Aug 18 2014
Over the past several years I have received many inquiries regarding woodworking methods that are difficult to make safe. Believe me, being very fond of my fingers and their daily health is always in the forefront of my mind as a full time toolmaker.
Some of the most common questions have been regarding working with short lengths of stock, and thin stock. Both of these sizes of wood not only commonly put our fingers in the near vicinity of rotating cutters on many different power tools and shop machines, but are also such that the power tool or shop machine can grab them and remove control from the operator.
Short pieces are difficult on any saw with a rotating blade. There is a lot of horsepower and momentum being transferred from the blade to the wood. Sometimes the friction of moving the wood into the blade is a factor as well. With the fingers in close proximity to the blade it’s difficult to be safe when working with small material.
Routers share many of the same difficulties regardless of the shape of the bit. All it takes is for friction or the cutter to overcome your grip on the stock and danger can become immediate.
Accuracy can be a factor here as well. It is difficult to get accurate cuts on small pieces because of the difficulty in controlling them under the cutter. Cutter harmonics and oscillations can also affect accurate cuts, and on work that requires close inspection, this is more often than not less than desirable.
Jointers and planers also have difficulty with short or thin stock. Rotating cutter heads can get traction on the work piece and pull it from your fingers leaving your fingers in close proximity to the blades. Other times the stock is too thin to dampen vibrations caused by the cutter, leaving a chattered surface. On short pieces there’s not enough stock to bridge the cutter in the first place, and this is true not only between jointer tables but a problem between the rollers of the planer head as well.
Thin and short stock is commonly used in a number of different woodworking projects. Consider jewelry boxes, veneering, parquetry, framing and other molding work just to name a few. So what’s the safest way to work with small wood pieces that will consistently bring the best results? In our mind it’s a shooting board.
We offer a number of solutions for this problem depending on the requirement. Many of our shooting boards offer from two to eight fully calibratable angles for truing end or long grain. We also offer longer shooting boards such as our Wide Board, Or Long Grain Shooter for jointing edges around the 18 to 24 inch range.
For molding applications, we offer shooting boards with twin chutes to address different angles on either side of a molding as based on its application.
Accuracy isn’t an issue here. The chutes are straight and coplanar to the top to within 0.001 inch. The fence is made just as straight and square, and can be user zeroed to the perfect angle ± 3° at every mounting point. This holds true for any season, and compensates for any wood movement, for accuracy 24/7/365. Similar angular accuracy can be set using our Any Angle Fence, at any usable angle between zero and 90°, so true creativity can be brought to bear.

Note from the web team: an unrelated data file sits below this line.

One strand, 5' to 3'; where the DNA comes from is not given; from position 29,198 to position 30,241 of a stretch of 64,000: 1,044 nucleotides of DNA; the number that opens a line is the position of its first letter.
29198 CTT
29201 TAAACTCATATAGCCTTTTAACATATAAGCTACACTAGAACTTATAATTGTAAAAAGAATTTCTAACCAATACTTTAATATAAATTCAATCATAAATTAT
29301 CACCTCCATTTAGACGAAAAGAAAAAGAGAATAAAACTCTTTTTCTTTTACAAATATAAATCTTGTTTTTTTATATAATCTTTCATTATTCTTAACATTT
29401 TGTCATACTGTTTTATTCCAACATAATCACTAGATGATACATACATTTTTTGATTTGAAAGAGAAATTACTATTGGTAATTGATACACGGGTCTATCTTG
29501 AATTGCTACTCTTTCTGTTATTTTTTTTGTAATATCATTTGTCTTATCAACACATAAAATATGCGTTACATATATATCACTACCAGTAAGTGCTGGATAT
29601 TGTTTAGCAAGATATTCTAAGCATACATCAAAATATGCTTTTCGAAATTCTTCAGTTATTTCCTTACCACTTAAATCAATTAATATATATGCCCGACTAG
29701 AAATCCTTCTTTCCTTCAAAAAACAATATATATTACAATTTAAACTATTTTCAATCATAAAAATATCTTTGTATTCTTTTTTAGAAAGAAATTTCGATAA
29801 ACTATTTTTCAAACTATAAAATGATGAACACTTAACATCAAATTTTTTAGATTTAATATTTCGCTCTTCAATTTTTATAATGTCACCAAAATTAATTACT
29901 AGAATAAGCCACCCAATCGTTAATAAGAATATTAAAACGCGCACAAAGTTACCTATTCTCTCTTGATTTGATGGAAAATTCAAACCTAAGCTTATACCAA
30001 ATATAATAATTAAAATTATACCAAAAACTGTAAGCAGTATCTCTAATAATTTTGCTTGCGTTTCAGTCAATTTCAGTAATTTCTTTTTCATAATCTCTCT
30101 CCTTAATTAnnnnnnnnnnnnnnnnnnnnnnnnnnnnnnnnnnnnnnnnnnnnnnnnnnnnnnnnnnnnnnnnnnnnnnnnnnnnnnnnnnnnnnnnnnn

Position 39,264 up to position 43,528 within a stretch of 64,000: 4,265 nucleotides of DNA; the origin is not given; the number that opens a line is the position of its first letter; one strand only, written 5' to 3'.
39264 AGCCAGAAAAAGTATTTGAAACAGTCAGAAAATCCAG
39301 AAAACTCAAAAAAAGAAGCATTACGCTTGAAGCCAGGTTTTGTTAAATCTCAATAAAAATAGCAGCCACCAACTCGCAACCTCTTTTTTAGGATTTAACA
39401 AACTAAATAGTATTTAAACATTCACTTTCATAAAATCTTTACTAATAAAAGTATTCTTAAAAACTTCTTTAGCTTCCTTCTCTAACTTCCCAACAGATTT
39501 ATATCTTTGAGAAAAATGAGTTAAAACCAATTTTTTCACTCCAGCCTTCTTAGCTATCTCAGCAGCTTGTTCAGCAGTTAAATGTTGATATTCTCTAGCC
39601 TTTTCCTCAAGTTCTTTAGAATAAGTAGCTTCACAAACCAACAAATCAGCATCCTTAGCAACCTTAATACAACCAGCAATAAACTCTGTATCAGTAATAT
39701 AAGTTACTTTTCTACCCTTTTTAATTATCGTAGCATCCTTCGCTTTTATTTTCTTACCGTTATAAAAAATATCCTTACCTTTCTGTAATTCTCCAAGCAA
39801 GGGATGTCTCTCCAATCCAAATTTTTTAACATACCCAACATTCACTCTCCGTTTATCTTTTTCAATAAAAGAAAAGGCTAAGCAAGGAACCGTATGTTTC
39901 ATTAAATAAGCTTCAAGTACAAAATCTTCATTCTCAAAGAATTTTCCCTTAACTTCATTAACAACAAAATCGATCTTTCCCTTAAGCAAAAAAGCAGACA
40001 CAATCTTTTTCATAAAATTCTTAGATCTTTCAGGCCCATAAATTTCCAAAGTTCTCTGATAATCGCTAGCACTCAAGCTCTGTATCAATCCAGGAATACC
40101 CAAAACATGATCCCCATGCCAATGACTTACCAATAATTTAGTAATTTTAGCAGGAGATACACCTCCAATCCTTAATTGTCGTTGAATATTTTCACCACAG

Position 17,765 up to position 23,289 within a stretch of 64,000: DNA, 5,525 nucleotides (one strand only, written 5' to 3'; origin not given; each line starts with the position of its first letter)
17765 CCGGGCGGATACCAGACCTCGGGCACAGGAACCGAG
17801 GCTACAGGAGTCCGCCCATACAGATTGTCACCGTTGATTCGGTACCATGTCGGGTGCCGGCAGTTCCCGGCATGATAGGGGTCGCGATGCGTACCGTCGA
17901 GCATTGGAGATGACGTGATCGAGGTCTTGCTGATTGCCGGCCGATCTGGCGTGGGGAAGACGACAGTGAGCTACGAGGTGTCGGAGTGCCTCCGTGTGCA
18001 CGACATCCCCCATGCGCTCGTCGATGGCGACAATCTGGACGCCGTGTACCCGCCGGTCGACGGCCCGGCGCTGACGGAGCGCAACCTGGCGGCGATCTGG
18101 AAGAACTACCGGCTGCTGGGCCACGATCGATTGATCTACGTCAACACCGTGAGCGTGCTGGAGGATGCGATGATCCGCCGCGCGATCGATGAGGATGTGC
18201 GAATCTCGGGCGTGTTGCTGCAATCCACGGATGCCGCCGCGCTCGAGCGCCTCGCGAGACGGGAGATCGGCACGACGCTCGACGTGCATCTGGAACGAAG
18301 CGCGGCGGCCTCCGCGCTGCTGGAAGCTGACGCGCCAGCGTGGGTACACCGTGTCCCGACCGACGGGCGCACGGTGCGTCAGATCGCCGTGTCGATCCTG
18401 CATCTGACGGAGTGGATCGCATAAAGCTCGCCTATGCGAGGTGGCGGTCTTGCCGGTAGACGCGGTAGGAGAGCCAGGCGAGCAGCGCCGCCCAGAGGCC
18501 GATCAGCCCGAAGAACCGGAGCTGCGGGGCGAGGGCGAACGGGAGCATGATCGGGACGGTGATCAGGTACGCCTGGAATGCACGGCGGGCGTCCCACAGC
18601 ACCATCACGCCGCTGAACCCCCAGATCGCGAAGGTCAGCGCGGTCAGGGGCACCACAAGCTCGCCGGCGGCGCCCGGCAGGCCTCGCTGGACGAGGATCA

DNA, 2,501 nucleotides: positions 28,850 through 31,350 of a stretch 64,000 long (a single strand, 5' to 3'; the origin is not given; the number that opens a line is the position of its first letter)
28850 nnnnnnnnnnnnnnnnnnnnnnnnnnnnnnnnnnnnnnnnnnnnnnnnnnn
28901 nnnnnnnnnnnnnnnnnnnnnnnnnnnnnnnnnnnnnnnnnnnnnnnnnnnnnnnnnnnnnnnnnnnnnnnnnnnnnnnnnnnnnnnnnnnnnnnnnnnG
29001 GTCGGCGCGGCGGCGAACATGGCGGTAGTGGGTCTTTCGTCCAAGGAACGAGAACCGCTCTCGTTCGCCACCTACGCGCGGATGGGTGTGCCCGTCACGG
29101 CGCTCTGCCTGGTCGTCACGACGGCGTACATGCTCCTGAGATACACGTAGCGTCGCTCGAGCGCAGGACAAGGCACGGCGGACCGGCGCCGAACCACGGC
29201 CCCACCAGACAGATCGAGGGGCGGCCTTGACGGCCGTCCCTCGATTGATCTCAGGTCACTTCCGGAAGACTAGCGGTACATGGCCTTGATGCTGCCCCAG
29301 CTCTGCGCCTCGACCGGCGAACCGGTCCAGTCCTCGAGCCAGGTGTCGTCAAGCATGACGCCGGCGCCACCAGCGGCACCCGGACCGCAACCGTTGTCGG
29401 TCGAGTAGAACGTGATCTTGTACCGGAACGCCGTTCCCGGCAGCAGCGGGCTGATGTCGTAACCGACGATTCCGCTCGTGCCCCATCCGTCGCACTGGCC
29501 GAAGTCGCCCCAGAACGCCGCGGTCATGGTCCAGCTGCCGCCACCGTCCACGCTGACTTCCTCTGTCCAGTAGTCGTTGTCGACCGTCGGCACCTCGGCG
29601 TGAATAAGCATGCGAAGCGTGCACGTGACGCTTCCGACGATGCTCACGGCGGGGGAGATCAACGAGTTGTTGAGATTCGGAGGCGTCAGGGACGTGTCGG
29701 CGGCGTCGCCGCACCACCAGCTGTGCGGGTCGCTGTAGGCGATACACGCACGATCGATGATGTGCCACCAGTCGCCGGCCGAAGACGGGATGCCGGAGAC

The planing stop accessory can be exchanged for the fence that provides the capability to thickness stock between the 1/16th and 1/8 inch range, without fear of damage to the plane iron.
Safety is inherent in the system. While the plane iron must be extremely sharp, it is housed in the body of the plane and protrudes no more than 0.001-2 inch. And the woodworker supplies the power behind the cut, assuring control over the process, and the safety of the operator.
No matter the size of stock, the shooting board offers the highest level of accuracy and cut quality provided by woodworking tools. The added safety of using one is inherent in every cut made.
Whether you work wood as a professional or amateur, year-round or seasonally, A shooting board can dramatically increase production, quality and safety while providing the desired results. Safety and more of it is something we all can use in our shop every day!
You gotta love a shooting board. It’s a gateway tool that brings both perfection, machinist-like accuracy and safety to every endeavor. It can take a lot of difficult tasks and make them easy. It can take a lot of unsafe tasks attempted on machines and render them safe. It’s a tool that will make you good, and if you’re good it will make you better. They have application in all aspects of board-prep, layout, joinery, finish and artistry.
They’re quiet, and help prevent wasting expensive woods. You can use it with a simple block plane, or a top-of-the-line shooting board plane, and nearly any other bench plane in between. They are easy to use with a little practice, and it’s a great tool to use if you’re new to woodworking or with young people, because it provides excellent results that we can learn from and become better. Everybody loves the feel-good feeling of success.
If there are woodworking projects you have considered but shy away from due to difficulty or safety concerns, consider trying them with a shooting board. Most any handplane you have will probably work suitably, and all it needs is a sharp iron.
When it’s absolutely got to be right, you might want to reach for the shooting board. If you find yourself considering a shooting board and accessories for your shop, please follow this link to the Woodworks Store.
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